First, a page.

Carroll was an environmental and noise abatement analyst at DeKalb-Peachtree Airport from October 2011 to July 2016, when he took on the Newnan position. He's a certified flight instructor and a U.S. Air Force veteran.
For the first time ever, the Rome City Commission marked Black History Month under the auspices of an African-American leader.
"I thank God I had the privilege to go to a celebration where Rome, Georgia, has selected Bill Collins as mayor," said Bishop Bobby Grier Sr., who moved to Rome from Cedartown in 1953 and was one of 15 local ministers recognized at Monday's event.
The Rev. Carey Ingram, with 32 years at Lovejoy Baptist, was the youngest of the group. His acceptance speech — the last of the evening — underscored the reminiscences shared by Collins and Commissioner Milton Slack as they presented certificates to the men and women who helped shape the fabric of the community.
"I am yours. I am a product of Rome, Georgia," Ingram said. "Most all of these ministers who stood here had an impact on my life."
Commissioner Sundai Stevenson put together the program, which highlighted the interconnectedness of local families and the importance of the church from a time of segregation to the present.
The Braziel family was well-represented on the roster, starting with Bishop Wesley Braziel — the first African-American in Rome to ride the city transit bus, to become a firefighter and to rise to the rank of battalion captain. Bishop Bobby Braziel and Bishop Howard Braziel also were recognized.
The list of honorees included the Rev. Warren Jones, 97, a white man who moved into South Rome with his family in the 1960s and set up programs ministering to children of all races. Collins said "we remember" how Jones and the late Samuel Burrell — the first black county commissioner — used to eat breakfast together in different restaurants around Rome, to make a point.
"You stepped out," Slack said to Jones. "You did your part. ... I thank you, brother."
Another honoree, Bishop Jesse Pete Smith, founder of the interdenominational United Pastors Standing Strong, also accepted a certificate on behalf of his mother. The Rev. Julia Smith was called to minister in 1962, he said, at a time when it was rare for women to preach.
"She'd be well-pleased to know she is recognized as one of the pioneers of black history of pastoring as a woman," Smith said.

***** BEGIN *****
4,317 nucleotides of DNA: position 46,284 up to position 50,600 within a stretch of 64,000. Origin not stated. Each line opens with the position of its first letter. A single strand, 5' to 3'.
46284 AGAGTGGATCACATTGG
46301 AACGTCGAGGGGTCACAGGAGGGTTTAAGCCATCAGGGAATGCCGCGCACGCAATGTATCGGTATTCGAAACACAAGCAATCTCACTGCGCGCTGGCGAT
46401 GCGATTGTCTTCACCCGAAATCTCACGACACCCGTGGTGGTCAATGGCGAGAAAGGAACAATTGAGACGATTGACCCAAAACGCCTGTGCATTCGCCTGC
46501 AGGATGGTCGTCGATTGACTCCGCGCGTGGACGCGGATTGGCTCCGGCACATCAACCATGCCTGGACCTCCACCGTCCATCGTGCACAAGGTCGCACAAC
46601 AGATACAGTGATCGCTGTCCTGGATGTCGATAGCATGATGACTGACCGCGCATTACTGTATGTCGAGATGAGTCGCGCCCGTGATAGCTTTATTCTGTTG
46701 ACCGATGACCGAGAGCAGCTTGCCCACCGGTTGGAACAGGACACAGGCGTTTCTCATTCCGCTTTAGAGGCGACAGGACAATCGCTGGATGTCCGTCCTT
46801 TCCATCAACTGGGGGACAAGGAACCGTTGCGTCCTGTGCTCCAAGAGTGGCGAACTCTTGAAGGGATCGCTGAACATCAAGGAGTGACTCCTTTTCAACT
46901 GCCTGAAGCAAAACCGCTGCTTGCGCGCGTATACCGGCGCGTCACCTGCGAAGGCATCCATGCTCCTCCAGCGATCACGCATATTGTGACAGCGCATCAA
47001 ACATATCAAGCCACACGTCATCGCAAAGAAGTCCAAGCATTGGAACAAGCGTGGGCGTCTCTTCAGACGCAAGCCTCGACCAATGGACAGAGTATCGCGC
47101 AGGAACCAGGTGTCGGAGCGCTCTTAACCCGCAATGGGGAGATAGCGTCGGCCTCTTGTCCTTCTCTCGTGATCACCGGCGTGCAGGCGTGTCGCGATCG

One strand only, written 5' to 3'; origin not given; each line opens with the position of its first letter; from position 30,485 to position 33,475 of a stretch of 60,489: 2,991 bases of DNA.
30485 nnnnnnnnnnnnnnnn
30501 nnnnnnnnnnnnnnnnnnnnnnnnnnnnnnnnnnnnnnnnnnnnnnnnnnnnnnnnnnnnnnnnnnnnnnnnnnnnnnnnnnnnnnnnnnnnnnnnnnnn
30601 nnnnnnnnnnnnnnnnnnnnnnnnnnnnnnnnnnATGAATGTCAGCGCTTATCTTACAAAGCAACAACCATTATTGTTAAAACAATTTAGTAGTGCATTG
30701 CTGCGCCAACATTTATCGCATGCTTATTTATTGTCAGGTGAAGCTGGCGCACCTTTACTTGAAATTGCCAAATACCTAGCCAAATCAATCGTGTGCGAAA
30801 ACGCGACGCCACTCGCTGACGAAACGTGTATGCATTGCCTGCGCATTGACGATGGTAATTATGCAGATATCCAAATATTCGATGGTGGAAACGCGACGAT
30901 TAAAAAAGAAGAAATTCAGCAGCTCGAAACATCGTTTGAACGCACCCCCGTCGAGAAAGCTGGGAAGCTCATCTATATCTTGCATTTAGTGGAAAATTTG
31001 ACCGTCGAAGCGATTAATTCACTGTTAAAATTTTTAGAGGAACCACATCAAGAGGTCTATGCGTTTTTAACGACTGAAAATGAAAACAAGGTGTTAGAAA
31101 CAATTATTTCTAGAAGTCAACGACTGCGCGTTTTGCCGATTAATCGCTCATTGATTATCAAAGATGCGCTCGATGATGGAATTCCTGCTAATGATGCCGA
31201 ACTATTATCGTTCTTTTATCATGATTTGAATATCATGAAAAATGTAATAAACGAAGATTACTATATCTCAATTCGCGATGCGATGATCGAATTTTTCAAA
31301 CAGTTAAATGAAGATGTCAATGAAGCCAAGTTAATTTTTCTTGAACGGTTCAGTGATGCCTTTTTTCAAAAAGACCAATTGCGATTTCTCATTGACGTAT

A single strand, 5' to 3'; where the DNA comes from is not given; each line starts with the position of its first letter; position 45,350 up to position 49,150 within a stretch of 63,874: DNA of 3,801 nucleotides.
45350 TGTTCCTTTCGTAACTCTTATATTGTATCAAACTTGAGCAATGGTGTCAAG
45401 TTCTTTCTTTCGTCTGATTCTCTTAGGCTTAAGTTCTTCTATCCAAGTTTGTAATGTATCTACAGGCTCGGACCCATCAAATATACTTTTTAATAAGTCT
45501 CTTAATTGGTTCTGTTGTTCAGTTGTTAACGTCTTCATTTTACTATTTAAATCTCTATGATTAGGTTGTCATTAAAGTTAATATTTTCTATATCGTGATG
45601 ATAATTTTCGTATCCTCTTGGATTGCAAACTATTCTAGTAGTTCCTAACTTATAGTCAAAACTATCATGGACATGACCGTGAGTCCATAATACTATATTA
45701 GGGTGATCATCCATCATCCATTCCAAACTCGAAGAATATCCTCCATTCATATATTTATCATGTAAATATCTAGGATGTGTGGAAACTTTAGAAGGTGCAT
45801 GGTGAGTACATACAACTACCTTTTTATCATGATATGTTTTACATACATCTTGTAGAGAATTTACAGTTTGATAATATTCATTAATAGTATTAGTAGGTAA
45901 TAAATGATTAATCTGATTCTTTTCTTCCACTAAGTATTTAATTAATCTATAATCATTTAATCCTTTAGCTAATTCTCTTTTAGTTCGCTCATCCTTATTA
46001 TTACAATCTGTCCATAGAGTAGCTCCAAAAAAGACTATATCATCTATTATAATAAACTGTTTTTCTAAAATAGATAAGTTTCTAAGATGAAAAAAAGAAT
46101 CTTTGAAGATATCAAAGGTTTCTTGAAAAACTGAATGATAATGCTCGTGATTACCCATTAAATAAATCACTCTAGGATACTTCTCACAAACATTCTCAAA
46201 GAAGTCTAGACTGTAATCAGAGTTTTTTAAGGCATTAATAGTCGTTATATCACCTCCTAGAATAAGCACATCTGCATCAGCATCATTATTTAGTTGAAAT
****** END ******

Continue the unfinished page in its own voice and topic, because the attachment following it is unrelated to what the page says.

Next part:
The Rev. Louise McCluskey, with more than 40 years in service, was on hand to accept her certificate. She noted that her Glorious New Jerusalem Pentecostal Church was integrated early, and her ministry extended beyond the church.
"I did prison ministry; I did jail ministry; I did street ministry. And some of those people are now ministers," she said. "It's great what God can do, and it's not over yet."
Others honored included the Rev. Terrell Shields, who founded the annual Thanksgiving Love Feast, and Bishop Nealon Guthrie, who turned a house of ill repute called Peggy's Place into Greater Christ Temple Rapture Preparation Cathedral.
Bishop Norris Allen, an entrepreneur who encouraged Collins in his own business and community involvement; the Rev. James B. Jewell of Pleasant Grove Baptist Church; the Rev. Gordon Wells of New Life of St. John the Baptist Church; and Bishop Alex Allen of Faith Temple on Bran ham Avenue also were acknowledged as longtime pillars.
"We as black folk have come a long way," Bishop Alex Allen said. "And we want to continue."
Attendees agreed, and applauded when Stevenson emphasized the sense of community embodied in the city's network of churches.
"I want all of us to remember we're in this together ... We're all in this together," Stevenson said.
It has been six months since House Bill 673, better known as the hands-free law, was passed and Rome city police have seen a decrease in wrecks where drivers were cited with a following-too-closely ticket.
"On average we have 34 percent of our traffic crashes from following too close," Capt. Chris DeHart of RCPD told the Seven Hills Rotary Club Tuesday. It's still been problematic to get data because this law just changed in July, he added.
Say someone is involved in a traffic crash and they were on their phone, he said. They probably won't admit they were on their phone and distracted unless they feel guilty about it. This makes it difficult to directly attribute the cause of a wreck to someone being on their phone.
"We know it is happening, we just can't document it," DeHart said.
The 34 percent of "following-too-closely" is not just composed of suspected phone distractions. The actual cause of those wrecks could be from a number of scenarios. However, before this law was passed in July of 2018, the number of wrecks caused by "following too closely" was well over 50 percent, he said. He expects the number to eventually plateau in the 20 percent range.
"There is still work to be done," he said.
Rome police gave drivers a 60-day grace period, in which they issued warnings to drivers they saw using their phones. From when tickets began to be written until now, Rome police records show officers wrote over 300 citations for phone-related offenses.
On a state level, single car crashes are high among drivers between 15-25 years old, DeHart said. Currently there is an amendment to the hands-free law in the Georgia General Assembly which, if passed, would bar drivers under the age of 18 from using a hands-free device in the car.
The bill is being sponsored by Rep. Eddie Lumsden, R-Armuchee.
Today's artwork is by Donavon Holsonback, a fifth-grader at Model Elementary School.